Please use this identifier to cite or link to this item: http://hdl.handle.net/2440/110385
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Type: Thesis
Title: A randomised controlled trial pilot study assessing use of clinical digital photography for specialist referral process: can its use reduce length of stay of patients with minor burns within an Emergency Department
Author: McLeay, Kate Jane
Issue Date: 2013
School/Discipline: School of Nursing
Abstract: Emergency departments around Australia are facing increasing demands. Significant contributing factors for growing emergency department (ED) attendances are an aging population, increased occurrence of chronic disease and insufficient hospital, aged care and rehabilitation beds. Other factors include a lack of access to community services and low socio-economic conditions. The increasing demand on ED resources primarily because of increasing presentations increases patient length of stay and leads to overcrowding, this has a negative effect on patient outcomes and decrease in the quality of care. Despite a national focus on improving all Australian EDs, there continues to be limited interventional research that highlights successful strategies to reduce length of stay and thereby reduce overcrowding. There is a wealth of literature on the positive outcomes resulting from clinical photography being utilised within healthcare settings and in remote specialist referrals. Limited research exists on referral practices of ED practitioners and the use of clinical photography within an ED setting. By identifying the research gaps, reviewing findings and analysing current health care demands, the aim of this study was to trial an alternative referral method - clinical photography. The study was conducted by an emergency nurse practitioner candidate, who used clinical photographs of bum injuries as part of the referral process to the bums specialist. This study hoped to assist with decreasing length of stay in ED and therefore adds a plausible way to reduce overcrowding. Additionally, it piloted a study in preparation for a randomised control trial. To the researcher's knowledge, there has been no study to date trialling the effectiveness of this intervention.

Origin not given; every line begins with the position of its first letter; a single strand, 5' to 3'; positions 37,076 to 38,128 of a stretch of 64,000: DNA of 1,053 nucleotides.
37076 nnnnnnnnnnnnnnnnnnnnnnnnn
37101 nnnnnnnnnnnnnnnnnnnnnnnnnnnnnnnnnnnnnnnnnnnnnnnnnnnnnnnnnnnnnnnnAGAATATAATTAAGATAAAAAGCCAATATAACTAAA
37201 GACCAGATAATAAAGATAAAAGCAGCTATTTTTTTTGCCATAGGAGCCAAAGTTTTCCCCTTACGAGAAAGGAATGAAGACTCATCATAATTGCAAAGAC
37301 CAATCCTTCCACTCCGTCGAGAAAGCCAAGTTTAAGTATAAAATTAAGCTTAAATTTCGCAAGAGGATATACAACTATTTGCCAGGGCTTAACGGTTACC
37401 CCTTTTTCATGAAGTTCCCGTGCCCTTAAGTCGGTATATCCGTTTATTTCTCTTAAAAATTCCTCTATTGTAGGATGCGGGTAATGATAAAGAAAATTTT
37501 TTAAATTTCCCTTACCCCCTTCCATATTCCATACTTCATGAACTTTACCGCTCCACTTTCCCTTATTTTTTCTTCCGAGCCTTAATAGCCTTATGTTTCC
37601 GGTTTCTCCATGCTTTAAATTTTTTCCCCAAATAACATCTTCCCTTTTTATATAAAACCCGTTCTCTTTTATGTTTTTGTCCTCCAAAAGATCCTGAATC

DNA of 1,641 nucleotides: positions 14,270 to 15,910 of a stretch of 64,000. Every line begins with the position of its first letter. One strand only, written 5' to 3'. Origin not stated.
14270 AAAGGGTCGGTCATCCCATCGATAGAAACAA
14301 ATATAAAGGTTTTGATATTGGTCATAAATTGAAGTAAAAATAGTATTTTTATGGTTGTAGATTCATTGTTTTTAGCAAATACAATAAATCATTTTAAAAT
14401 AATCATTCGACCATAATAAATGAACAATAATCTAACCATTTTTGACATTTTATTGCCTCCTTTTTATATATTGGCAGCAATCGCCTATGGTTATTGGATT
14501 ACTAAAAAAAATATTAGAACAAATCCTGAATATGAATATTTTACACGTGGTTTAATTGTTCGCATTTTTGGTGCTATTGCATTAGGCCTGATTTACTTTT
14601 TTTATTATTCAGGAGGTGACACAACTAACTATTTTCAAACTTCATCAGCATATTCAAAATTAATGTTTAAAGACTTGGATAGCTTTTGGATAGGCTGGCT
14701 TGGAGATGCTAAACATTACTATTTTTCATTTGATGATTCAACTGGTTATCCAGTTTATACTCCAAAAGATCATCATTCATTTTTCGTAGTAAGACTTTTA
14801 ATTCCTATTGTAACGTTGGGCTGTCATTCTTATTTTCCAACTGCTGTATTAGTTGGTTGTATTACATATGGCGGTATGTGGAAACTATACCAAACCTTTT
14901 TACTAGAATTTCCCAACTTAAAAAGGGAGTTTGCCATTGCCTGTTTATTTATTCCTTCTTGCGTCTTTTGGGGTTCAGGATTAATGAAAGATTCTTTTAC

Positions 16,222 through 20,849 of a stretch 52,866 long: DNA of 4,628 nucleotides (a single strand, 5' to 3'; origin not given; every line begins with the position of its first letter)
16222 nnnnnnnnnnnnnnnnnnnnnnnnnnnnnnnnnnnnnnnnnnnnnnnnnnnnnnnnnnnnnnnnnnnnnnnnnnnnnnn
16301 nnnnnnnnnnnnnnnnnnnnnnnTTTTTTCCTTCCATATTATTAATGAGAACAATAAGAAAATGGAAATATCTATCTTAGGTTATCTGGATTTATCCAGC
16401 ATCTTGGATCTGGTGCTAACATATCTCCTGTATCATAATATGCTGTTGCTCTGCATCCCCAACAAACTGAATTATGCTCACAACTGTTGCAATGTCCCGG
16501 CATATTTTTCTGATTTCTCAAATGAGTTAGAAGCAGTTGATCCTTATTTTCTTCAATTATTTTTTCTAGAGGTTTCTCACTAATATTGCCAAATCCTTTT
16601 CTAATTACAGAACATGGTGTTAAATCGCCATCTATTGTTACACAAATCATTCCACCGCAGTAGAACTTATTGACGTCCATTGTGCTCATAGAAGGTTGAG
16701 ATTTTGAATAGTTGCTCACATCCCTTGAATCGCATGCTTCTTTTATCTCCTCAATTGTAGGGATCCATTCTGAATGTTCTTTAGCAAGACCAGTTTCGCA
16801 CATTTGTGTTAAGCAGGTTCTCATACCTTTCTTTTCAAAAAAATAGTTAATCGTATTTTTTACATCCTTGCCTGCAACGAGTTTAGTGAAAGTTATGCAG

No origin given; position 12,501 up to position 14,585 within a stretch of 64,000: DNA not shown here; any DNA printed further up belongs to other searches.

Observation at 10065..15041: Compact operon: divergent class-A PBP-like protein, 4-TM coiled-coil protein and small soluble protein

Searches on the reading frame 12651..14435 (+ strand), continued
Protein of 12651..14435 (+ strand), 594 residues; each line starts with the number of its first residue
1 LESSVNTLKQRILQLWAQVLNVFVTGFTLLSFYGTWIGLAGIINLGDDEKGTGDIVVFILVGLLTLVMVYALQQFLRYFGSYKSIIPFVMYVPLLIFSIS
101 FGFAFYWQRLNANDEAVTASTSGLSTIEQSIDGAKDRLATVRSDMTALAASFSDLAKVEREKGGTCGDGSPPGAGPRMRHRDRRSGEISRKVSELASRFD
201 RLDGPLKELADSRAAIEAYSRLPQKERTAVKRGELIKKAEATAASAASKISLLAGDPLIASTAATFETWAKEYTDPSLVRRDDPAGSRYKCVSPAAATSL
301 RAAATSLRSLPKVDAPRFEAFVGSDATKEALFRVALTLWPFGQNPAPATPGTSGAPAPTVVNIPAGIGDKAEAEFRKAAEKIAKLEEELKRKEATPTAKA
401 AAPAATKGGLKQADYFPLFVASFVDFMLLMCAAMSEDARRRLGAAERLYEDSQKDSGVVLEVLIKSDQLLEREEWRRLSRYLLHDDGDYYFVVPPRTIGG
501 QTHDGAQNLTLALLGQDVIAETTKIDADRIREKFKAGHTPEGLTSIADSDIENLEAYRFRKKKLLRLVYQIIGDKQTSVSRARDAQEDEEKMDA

Advisor: Foley, David C.
Dissertation Note: Thesis (MNPractitioner) -- University of Adelaide, School of Nursing, 2013
Keywords: emergency
referral process
burns
digital photography
coursework
Provenance: This electronic version is made publicly available by the University of Adelaide in accordance with its open access policy for student theses. Copyright in this thesis remains with the author. This thesis may incorporate third party material which has been used by the author pursuant to Fair Dealing exceptions. If you are the owner of any included third party copyright material you wish to be removed from this electronic version, please complete the take down form located at: http://www.adelaide.edu.au/legals
DOI: 10.4225/55/5a67f4af8cea1
Appears in Collections:School of Nursing

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